Our parish goal for the Catholic Ministry Appeal is about $76,000. This isn’t a bill to pay; it is a goal to aim for. In light of your past generosity to APA, I expect we will exceed our goal easily. If you have contributed to APA in the past, I ask you to continue to support our diocese by making a pledge equal to your previous pledges. If you did not pledge to APA in the past, this is an opportunity to support diocesan ministries such as college campus ministry, the Vocations Office, the Lay Pastoral Ministry Institute, and Catholic Charities.
Jesus’ miracle of transforming water into wine proclaims the radical transformation that God offers us through baptism. As serious as the subject matter of this Gospel story is, it is often the topic of good-natured jokes. You’ve probably heard the joke about the Altar Server who was slurring his speech before Mass. The pastor smelled alcohol on the Altar Server’s breath and noticed an empty wine bottle in the Sacristy. The pastor asked, “Have you been drinking?” The Altar Server responded, “Only water.” The pastor asked, “Then why do I smell wine?” The Altar Server exclaimed, “Good Lord, He’s done it again!”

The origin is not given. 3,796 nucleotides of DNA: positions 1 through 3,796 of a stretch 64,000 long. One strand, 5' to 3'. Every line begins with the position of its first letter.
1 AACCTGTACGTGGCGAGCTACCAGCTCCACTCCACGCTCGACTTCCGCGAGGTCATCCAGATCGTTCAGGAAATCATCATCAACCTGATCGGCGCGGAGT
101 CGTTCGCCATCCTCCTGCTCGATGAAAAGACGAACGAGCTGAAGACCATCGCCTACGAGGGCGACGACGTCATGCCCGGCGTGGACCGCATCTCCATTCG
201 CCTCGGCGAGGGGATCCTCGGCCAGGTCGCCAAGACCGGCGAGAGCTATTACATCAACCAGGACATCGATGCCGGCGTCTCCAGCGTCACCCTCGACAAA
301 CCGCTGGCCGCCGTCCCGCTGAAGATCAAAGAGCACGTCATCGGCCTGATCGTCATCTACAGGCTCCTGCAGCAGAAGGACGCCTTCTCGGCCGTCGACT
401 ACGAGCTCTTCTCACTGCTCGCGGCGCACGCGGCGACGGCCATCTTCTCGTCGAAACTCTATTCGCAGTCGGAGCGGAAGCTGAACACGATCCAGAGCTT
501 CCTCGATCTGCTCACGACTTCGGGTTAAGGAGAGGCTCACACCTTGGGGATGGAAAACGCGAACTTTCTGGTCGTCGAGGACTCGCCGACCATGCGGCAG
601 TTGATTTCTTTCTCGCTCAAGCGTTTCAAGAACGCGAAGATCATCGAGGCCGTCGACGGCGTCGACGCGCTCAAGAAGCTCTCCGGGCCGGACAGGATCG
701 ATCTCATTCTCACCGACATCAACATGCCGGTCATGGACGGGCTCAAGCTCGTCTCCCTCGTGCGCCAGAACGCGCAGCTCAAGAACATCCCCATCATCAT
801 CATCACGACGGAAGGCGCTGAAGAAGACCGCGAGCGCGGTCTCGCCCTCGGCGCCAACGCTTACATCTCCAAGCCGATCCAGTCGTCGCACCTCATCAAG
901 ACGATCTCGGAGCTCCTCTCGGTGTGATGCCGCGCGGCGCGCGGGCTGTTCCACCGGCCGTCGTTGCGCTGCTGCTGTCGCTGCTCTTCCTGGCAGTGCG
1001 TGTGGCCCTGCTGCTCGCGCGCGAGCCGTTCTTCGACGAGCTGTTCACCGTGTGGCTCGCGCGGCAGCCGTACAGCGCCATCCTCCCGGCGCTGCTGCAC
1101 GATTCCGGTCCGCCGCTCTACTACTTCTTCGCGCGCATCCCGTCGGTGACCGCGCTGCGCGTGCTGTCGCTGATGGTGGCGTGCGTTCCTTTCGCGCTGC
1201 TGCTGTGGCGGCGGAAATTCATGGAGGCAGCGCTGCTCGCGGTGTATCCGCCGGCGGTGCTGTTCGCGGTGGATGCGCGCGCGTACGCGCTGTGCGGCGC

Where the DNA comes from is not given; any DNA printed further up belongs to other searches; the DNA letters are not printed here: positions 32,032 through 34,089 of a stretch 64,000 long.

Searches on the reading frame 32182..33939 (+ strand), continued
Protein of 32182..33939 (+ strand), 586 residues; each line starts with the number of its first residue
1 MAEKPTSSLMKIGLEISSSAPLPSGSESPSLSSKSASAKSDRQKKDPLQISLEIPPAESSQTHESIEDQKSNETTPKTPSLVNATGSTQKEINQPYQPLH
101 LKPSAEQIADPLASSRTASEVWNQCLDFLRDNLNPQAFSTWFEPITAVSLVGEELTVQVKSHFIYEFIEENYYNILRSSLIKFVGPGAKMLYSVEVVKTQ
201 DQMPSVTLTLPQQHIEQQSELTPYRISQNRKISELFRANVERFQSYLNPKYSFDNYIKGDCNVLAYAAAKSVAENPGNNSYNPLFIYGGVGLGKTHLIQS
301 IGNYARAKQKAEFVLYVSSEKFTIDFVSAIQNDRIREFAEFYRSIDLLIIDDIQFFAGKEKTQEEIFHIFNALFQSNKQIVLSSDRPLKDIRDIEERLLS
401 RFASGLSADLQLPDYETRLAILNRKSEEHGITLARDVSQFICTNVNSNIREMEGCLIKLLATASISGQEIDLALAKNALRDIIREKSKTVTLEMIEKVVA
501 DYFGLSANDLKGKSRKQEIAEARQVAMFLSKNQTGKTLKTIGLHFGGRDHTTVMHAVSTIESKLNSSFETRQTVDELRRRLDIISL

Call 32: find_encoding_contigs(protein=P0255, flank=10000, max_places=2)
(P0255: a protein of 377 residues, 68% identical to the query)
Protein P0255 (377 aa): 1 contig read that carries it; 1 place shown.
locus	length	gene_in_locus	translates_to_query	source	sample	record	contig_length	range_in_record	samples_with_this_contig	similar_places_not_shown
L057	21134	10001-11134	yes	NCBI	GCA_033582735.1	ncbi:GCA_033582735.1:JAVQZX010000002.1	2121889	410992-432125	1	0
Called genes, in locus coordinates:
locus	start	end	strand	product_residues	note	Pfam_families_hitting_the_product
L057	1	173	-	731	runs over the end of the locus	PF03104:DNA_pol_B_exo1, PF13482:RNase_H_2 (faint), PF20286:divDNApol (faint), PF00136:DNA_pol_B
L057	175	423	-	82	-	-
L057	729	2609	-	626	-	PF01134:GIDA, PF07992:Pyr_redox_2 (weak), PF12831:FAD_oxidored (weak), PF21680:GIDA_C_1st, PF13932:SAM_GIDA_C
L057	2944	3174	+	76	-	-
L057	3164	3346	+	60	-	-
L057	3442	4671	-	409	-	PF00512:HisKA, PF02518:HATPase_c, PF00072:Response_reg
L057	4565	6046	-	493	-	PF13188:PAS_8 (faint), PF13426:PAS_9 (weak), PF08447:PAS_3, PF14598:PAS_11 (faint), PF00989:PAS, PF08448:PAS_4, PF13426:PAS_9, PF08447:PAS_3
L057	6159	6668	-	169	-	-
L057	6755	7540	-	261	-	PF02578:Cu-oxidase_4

The diocesan ministries supported by the Catholic Ministry Appeal intend to bring the radical transformation promised in baptism to every corner of our diocese. At the end of this new Catholic Ministry Appeal campaign year, I would like to be able to look at the radical transformation produced by our diocesan ministries – transformation on the order of Jesus turning water into wine – and I would like to know that our parish played a significant role in that transformation by supporting the Catholic Ministry Appeal.
Because this campaign is new, and quite different from the Annual Pastoral Appeal, you will hear more about it over the next few weeks. During this time, I would ask you to pray for the campaign’s success and contribute to the campaign’s success by making a pledge.